Let's go back to Restricted Groups here. What we said was – let's see how we can make them match. We said alright, the group Administrators has Frank; he's listed. Then we also said East Sales User 2 – East Sales Admin 2 and East Sales Admin 1. Well, that's East Sales Admin 2 and that's East Sales Admin 1. See how they're listed here as SID? Then we had another group called Remote Workers, and we made it a member of Tests and Guests. Tests I already said is something that doesn't exist in the box, but Guests is something that lives in the box. These are called well-known SIDs, so they're automatically translated.

I know this is a lot to hold in your head. Once you've got the security policy all the way ready to go and exported, you can copy this. You can go to PolicyPak Cloud and I'm going to create and link a new policy here. I mean, upload and link a new policy here, so I'll call this ppsec4 and just paste that whole puppy in and click Add.

Let's go ahead an examine this part first. I go to ppsec4 and go to Show Policy Settings here. First and foremost, I should see all the things that I set. You can see – there we go. You can see Administrators has Frank and East Sales Admin 1 and 2. Then you can see Remote Workers has built in Tests and built in Guests. See that right there? You can see that in the report.

If we were to click on Edit Policy here, this is where it gets a little bit hairy. The idea here is if you were to click on Restricted Groups here, you can see that the two users that we added here, the domain-based users, they only show up as SIDs. If you wanted to remove East Sales Admin 1, you could remove him. If you wanted to add in somebody else, you got to know their SID. There's a bunch of ways to learn how to get SIDs; I'm not going to show you all of them. One quick way is to do – you could log on as the guy and do whoami/all, and you can get their SID right here. This is East Sales User 1, and if you wanted to grab his SID and paste it in here, bang. Now I'm putting in a particular SID of a user that I want into this group, which is Administrators. I click on Okay. There we go.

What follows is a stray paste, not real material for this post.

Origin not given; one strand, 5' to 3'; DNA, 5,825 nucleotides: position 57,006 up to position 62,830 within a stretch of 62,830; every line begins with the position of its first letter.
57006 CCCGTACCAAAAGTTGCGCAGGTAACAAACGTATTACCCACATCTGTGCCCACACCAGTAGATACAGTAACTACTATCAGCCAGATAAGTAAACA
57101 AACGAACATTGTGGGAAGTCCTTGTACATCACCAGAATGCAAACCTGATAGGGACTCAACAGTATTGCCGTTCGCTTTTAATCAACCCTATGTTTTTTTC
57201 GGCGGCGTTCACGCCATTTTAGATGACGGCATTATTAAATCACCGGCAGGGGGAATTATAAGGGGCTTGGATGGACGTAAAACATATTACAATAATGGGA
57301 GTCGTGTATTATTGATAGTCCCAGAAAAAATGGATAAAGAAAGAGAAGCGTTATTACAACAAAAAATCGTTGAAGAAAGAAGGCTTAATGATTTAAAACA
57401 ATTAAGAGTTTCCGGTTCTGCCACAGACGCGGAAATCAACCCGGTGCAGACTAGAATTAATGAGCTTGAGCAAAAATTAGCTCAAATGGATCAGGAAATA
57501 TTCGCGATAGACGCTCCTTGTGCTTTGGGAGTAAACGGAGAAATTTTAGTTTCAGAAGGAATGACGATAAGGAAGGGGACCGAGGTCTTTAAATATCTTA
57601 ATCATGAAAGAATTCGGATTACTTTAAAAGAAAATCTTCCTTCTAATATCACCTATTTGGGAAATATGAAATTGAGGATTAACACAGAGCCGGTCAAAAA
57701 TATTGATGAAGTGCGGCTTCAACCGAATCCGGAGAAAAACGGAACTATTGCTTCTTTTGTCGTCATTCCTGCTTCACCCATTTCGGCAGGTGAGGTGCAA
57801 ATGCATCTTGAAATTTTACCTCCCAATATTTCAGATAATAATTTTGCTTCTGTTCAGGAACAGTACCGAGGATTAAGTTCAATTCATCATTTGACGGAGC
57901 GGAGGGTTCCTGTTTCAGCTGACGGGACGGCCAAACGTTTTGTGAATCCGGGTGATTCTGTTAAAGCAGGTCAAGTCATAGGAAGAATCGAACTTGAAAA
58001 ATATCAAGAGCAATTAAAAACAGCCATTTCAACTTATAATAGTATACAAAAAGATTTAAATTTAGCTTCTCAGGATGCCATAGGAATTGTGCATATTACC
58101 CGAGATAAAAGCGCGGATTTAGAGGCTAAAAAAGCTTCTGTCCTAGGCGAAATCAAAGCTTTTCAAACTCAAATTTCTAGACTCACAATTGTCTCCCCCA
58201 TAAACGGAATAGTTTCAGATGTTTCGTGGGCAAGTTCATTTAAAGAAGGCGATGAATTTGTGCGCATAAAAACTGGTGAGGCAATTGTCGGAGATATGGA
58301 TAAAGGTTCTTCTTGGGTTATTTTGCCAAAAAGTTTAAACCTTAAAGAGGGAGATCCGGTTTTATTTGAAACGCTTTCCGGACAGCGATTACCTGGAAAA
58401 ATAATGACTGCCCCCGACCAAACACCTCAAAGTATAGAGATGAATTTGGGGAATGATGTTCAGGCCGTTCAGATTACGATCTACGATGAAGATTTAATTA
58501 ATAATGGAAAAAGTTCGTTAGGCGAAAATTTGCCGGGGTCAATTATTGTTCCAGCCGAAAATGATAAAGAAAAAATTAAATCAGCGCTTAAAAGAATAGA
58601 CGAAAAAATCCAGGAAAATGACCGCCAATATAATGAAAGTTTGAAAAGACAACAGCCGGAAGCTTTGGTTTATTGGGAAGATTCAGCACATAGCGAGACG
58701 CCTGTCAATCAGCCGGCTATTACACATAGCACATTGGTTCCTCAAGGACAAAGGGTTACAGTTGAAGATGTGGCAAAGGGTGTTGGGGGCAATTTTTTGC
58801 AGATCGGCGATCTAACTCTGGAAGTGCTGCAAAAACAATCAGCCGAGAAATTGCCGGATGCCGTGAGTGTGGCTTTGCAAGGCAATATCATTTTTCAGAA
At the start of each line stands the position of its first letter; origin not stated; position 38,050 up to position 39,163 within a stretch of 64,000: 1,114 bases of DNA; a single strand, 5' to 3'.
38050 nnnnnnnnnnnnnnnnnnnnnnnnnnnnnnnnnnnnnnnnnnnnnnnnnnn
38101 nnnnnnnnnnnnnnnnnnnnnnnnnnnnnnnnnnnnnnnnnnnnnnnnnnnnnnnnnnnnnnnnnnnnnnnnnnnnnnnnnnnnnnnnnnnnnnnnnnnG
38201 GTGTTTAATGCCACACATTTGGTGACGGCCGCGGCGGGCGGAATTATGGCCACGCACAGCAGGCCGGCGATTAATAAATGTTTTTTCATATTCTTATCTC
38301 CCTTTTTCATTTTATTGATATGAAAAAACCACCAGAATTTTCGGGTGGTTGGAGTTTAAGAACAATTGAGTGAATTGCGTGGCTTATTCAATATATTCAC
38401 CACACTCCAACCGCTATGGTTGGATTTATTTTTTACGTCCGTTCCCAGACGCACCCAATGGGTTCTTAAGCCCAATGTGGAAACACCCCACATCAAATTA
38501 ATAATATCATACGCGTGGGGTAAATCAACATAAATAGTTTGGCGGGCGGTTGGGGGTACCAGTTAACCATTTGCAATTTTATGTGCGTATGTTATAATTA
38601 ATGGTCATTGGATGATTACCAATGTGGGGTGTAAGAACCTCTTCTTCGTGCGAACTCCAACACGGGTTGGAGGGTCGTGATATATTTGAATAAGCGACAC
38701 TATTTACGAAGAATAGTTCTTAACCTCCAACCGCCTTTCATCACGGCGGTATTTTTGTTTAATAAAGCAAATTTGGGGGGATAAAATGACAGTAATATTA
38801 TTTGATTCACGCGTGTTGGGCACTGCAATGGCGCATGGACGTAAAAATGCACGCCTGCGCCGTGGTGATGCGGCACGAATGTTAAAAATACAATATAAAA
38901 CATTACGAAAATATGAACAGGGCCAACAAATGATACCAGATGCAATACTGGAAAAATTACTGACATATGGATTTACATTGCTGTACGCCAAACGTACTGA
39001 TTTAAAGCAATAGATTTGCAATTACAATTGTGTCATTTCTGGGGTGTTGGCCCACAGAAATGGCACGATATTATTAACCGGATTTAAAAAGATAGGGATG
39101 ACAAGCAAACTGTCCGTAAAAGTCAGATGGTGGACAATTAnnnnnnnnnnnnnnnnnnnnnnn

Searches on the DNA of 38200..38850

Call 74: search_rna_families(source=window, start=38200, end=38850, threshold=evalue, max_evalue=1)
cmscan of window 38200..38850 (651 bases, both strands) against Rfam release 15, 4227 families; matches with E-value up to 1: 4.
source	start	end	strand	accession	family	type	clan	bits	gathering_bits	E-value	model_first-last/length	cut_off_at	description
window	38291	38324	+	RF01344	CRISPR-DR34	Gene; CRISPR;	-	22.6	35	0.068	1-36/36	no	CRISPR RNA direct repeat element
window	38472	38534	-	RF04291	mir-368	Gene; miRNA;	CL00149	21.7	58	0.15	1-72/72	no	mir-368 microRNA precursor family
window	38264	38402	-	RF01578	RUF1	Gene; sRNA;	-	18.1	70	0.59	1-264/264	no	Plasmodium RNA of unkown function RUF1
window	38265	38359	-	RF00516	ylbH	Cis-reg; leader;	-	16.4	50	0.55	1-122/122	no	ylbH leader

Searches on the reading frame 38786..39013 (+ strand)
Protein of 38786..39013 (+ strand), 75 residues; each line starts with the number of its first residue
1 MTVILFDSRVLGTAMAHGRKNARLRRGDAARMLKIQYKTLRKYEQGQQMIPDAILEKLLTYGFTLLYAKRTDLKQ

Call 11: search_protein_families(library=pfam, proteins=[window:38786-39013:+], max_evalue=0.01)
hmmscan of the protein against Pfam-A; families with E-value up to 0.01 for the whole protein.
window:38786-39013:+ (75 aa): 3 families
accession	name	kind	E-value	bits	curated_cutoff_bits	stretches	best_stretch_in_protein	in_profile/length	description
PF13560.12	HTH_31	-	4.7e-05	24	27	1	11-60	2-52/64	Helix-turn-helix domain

Then if I wanted to look at the other Restricted Groups item where I say Remote Workers has Tests and Guests, well, group is only going to be valid by SIDs. When you click on Add here, you have to either give it a name which is a local group if you wanted to do that, or a SID here, so you can paste in a SID.


That's the basic gist. The editor here, the Restricted Groups Editor, will let you take in existing Restricted Groups items or you can add your own. If you add your own by hand, you have to know that the name is local to the machine or the SID is something that's going to be specific to the domain. Same thing here for Restricted Groups for this group is a member of where you have to put in a specific name and put in the SID ID.

When that's all done and you're all done editing, like I said, if you take a look at the report here, we may show some items here, but again most of the time we're going to just show the SID. You are going to have to know the SID for most of these things. If you wanted to create it from scratch, again, you could click on a company group, create and link a new policy here. You could go to Security Settings and here, you could add new regular policy settings that we've already seen or you could go to Restricted Groups here and here's – like I said, you can click on Add and if you put in a name like Local Group 1, you could do that. That's valid. As you saw, there's a little drop-down where we've suggested a couple of different names of users or groups that you could add as members that are well-known that we thought would be useful here. We might add more here soon. Then same thing this group is a member of; if you wanted to pick a particular group, we have a couple of drop-downs here for you, some well-known SIDs or you can put in the name of your special group just like that.

It's the same exact editor. The only downside is again, because we don't have any contact backed to your on-prem AD, need to know the SIDs. My suggestion is that you do it on-prem AD first, bootstrap it and copy it to PolicyPak Cloud and then continue your editing using PolicyPak Cloud.

Okay, I know that was a lot of information to keep in your head. I hope that was clear enough and hope that helps you out and gets you started real soon. Thanks.

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  • 11-May-2021